If there’s anything people know about troops and veterans, it’s that they’re disciplined and more often than not, they plan things very well. It should come as a surprise to no one that the gangster who perfected the bank heist was a soldier who did his due diligence.
It might also surprise no one that the same soldier decided to end it all in a blaze of glory while surrounded by people trying to shoot him.
You can thank former Prussian soldier Herman Lamm for all the great bank robbery movies, gangster shows, and heist flicks you’ve ever seen in your life. The legend of Robin Hood-like, gun-toting gangster robbing banks and speeding away from the cops in a hail of bullets? That’s Lamm too. Machine Gun Kelly, John Dillinger, and Bonnie and Clyde owe their successes to Lamm. Known as the “father of modern bank robbery” Hamm pioneered the idea of conducting the heist in the same style as a military operation.
Lamm was born in the German Empire and later joined the Prussian Army before emigrating to the United States, where he began to rob and steal. Instead of being your average stick-up thief, he adapted the tactics and psychology he was taught by the Prussian Army to his crimes. The effect became legendary.
John Dillinger has Lamm to thank for his bank robbery style.
In what would later be dubbed “the Lamm Technique,” he would watch a bank, its guards, and its employees. People in his gang would map the layouts of the banks in various ways, posing as reporters or other outsider professions. He even meticulously planned his getaways, which cars to use, and cased out what routes to take at which times in the day. For the first time, it seemed, each member of the gang was assigned a specific role in the heist, hiring a race car driver to drive the getaway car.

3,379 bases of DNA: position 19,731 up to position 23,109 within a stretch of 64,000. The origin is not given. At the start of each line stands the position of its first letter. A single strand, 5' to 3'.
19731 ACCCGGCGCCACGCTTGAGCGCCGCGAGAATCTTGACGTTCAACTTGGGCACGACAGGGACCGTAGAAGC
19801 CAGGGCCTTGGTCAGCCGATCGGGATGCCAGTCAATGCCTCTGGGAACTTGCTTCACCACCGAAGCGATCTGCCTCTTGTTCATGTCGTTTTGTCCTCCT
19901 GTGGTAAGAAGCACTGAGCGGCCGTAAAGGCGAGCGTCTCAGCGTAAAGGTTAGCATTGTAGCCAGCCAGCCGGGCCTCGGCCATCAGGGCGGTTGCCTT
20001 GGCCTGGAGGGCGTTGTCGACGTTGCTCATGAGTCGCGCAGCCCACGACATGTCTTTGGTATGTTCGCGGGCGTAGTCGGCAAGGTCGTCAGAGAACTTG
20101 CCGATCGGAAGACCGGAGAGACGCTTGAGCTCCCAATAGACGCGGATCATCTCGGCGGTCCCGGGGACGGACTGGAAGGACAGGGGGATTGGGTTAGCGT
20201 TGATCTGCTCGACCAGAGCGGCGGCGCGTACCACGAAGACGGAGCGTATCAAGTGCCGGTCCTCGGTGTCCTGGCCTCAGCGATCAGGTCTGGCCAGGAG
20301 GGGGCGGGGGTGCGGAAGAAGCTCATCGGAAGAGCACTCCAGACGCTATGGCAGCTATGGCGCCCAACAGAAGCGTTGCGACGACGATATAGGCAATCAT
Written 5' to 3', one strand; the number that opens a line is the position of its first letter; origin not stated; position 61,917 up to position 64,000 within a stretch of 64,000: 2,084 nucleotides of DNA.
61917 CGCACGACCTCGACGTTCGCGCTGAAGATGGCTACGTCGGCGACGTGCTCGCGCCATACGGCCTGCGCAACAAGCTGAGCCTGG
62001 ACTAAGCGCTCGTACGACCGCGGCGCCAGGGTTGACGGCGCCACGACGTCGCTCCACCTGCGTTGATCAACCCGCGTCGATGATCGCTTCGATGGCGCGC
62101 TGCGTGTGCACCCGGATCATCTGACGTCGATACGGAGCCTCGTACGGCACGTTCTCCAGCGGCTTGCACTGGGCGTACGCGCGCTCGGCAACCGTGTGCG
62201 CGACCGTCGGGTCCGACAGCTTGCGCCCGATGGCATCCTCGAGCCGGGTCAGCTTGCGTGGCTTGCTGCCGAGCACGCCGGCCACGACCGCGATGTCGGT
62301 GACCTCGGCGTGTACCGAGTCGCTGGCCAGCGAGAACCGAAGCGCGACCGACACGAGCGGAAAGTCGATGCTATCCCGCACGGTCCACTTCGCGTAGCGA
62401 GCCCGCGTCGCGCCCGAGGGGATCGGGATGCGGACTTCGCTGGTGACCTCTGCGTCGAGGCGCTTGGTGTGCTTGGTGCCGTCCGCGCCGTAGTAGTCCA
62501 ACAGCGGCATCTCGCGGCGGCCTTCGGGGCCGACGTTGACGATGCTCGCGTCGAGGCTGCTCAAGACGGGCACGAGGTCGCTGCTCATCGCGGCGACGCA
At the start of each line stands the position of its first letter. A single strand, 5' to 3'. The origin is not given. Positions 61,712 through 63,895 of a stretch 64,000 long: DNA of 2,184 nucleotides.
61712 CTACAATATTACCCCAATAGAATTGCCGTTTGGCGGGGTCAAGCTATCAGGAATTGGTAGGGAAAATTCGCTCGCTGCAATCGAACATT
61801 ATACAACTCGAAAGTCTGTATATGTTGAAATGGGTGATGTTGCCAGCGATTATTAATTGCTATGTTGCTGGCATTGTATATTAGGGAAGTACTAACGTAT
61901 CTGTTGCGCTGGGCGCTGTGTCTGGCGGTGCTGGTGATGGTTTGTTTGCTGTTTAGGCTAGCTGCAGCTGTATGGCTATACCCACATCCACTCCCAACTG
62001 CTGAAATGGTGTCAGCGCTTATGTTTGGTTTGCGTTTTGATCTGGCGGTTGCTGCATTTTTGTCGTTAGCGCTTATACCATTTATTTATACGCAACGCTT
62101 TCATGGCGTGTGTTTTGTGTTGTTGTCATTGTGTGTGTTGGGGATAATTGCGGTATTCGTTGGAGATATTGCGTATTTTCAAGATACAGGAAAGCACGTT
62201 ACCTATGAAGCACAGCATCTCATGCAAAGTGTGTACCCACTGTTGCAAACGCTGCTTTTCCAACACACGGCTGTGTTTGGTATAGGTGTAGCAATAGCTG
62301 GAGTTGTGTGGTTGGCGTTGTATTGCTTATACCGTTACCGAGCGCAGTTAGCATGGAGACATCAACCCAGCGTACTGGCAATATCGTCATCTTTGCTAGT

Most importantly, he drilled his men on the action. He practiced and timed every action with every member of the gang to ensure the most German-level efficiency of the heist.
The movie “Heat” and other heist movies have Lamm to thank for their success.
Lamm was not as flashy as the gangsters of the era who decided to make a show of their heists, so history doesn’t remember him as fondly as his contemporaries. He died in his final bank heist, surrounded by armed cops, all trying to get a piece of history’s most efficient thief. But Lamm didn’t give them the satisfaction, ending his own life instead of getting gunned down by Indiana cops.
Marines will have better situational awareness on missions in dark areas thanks to new night-vision goggles.